A few weeks ago I met an appraiser at a home I have listed in Royal Oak so that he could get the appraisal done for the buyer’s mortgage. As we walked through the house, he said to me, “There won’t be a problem with the value, but you knew that, didn’t you?” Well, I suspected, but I don’t take anything for granted.
We talked for a long time about how busy we both are and how values are creeping up in the markets that keep me busiest. Sometimes they are even bolting up, but I like to remain conservative about my market projections. The appraiser confirmed he is seeing increasing values, but told me that the appraisers in his office are not yet willing to upgrade the overall market status on their appraisals from declining or balanced just because they know they will face increased scrutiny from underwriters. Yet the evidence clearly points to increasing market values. Ask any buyer who has tried to purchase a home in Birmingham lately about the competition they have faced. It’s not easy to be a buyer right now, and I don’t see it getting any easier next year.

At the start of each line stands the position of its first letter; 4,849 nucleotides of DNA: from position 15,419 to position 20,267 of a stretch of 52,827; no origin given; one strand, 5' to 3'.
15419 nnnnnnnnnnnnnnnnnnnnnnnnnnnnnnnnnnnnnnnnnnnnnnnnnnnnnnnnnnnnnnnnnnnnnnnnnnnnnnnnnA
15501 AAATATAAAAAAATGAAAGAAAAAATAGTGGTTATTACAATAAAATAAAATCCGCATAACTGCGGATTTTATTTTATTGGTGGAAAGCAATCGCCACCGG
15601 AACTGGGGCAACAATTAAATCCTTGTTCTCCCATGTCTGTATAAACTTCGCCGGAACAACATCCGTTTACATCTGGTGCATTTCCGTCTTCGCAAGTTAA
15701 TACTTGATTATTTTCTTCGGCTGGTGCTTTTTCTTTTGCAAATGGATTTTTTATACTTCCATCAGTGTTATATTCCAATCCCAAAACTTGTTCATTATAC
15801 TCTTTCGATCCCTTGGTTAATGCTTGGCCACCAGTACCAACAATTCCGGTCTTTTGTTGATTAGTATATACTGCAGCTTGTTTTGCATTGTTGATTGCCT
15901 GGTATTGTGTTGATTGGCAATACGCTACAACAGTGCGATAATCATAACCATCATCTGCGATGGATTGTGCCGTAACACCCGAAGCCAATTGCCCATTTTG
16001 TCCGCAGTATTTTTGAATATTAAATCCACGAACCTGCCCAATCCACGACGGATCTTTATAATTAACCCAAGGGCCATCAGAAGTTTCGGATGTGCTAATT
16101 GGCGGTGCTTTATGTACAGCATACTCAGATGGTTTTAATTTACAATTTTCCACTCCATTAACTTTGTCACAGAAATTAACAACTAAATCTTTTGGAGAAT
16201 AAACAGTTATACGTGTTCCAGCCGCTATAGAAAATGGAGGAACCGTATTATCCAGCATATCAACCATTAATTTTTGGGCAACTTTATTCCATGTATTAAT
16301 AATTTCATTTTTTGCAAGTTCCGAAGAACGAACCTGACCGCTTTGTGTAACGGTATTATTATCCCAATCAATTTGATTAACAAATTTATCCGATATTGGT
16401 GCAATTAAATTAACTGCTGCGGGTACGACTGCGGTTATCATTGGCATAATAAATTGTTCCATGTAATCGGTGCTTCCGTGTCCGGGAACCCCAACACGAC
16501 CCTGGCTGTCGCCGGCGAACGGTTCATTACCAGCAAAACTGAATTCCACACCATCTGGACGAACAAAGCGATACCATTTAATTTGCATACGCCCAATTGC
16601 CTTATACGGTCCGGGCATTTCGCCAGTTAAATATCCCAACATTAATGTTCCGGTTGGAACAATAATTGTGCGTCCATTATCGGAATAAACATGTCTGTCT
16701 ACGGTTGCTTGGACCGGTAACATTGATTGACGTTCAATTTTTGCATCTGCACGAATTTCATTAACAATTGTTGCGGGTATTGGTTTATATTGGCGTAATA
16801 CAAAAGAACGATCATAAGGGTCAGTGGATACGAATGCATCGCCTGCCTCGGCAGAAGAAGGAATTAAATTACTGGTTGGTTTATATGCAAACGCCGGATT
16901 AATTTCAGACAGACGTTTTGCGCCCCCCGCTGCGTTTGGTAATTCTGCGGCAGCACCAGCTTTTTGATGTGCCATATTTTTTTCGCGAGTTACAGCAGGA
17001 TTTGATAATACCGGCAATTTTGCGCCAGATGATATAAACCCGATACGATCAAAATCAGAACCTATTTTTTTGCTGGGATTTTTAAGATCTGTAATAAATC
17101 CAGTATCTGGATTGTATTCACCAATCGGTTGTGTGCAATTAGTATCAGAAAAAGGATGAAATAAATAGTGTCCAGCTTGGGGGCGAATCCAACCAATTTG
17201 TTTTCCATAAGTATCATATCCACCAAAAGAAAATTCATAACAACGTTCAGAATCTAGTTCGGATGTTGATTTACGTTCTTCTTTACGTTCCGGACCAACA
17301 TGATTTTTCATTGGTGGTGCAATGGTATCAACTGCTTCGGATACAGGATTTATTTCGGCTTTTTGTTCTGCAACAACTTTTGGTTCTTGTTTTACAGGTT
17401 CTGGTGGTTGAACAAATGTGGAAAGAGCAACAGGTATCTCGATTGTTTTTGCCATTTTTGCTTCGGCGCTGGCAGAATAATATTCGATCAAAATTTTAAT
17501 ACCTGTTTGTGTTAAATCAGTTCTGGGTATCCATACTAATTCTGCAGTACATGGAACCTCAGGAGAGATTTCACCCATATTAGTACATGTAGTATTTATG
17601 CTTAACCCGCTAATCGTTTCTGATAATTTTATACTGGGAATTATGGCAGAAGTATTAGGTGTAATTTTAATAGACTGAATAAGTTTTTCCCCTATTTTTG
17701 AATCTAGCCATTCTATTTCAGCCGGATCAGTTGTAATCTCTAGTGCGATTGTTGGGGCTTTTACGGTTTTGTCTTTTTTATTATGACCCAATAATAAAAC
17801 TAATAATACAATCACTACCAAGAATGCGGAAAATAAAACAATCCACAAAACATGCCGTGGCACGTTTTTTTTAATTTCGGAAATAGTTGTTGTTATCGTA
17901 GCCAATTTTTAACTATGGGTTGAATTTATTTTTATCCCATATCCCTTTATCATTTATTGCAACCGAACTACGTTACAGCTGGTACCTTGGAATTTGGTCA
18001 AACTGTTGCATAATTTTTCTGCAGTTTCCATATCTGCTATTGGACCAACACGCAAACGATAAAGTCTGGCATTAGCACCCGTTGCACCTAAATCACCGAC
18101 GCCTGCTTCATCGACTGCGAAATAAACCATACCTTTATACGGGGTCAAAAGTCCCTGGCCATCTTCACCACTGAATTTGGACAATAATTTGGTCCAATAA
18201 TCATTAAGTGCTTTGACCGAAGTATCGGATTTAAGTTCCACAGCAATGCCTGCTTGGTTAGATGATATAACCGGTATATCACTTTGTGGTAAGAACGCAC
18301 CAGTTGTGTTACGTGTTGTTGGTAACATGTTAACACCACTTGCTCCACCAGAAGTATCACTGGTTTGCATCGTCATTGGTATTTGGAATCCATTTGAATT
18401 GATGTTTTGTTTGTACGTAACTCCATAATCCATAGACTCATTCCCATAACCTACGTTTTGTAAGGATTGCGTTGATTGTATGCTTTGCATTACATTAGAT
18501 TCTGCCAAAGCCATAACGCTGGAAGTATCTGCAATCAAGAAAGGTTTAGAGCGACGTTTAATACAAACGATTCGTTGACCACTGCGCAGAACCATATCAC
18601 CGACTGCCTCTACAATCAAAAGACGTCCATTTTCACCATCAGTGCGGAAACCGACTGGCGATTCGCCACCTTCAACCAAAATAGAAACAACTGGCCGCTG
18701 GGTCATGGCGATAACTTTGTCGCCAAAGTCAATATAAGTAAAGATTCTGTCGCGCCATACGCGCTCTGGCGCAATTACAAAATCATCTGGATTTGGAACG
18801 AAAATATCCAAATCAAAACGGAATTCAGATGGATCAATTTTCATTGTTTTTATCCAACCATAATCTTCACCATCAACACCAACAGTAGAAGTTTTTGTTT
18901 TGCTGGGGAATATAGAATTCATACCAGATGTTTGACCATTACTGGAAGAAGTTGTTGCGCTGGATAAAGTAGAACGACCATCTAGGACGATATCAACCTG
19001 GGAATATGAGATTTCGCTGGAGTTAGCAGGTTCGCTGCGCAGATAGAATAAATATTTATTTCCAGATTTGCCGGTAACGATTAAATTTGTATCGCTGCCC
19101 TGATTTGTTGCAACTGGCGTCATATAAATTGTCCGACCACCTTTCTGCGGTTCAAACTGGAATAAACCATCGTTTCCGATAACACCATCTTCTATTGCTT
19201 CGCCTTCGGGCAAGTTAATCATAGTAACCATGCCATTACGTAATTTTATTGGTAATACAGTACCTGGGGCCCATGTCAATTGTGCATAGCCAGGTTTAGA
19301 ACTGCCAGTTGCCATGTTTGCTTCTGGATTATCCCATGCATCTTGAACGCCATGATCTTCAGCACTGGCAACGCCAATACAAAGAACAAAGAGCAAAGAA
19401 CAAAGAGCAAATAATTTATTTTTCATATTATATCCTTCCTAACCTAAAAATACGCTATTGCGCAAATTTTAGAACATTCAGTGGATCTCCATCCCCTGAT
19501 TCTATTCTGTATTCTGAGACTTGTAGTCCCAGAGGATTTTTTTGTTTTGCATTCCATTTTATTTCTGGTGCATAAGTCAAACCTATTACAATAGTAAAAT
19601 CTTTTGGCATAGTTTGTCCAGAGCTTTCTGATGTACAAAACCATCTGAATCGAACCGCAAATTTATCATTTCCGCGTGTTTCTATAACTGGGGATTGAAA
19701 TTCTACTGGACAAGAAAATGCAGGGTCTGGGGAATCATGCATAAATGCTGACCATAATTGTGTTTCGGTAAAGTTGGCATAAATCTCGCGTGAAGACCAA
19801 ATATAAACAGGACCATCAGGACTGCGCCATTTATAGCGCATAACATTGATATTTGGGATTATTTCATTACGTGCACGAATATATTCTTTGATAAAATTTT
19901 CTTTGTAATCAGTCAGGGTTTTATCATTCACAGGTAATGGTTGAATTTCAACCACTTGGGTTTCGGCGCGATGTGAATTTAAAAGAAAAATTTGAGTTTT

I am often told by potential buyers, as they begin their search, “everyone knows it’s a buyer’s market.” I have to find just the right way to tell them I don’t see it that way at all. After YEARS of telling people their home is worth less than it was the previous year, I haven’t been saying that for the last few months. I have comps that show neighboring homes selling for more than they would have last summer. I see competitive offers on many well priced homes that are not short sales or foreclosures. There are buyers out there who want to buy, and they are feeling the shortage of inventory. We recently listed and sold a home in Birmingham’s Poppleton Park neighborhood and had multiple offers and over a dozen showings within the first 24 hours we were on the market. The home sold for over asking price to a buyer who had become frustrated by the lack of choices available.
I am ready to raise the flag and say the Birmingham Bloomfield real estate market is increasing in value. People want to live in these communities and are showing that they are willing to pay “market value.” Like it or not, the bargains of previous years are fewer and farther between. That said, buyers are still able to purchase homes in areas they previously thought they might never be able to afford. It’s still a great time to be a buyer, but I think the reality of the market might be quite different from commonly held assumptions and misinformation presented by the national media about the state of the housing market.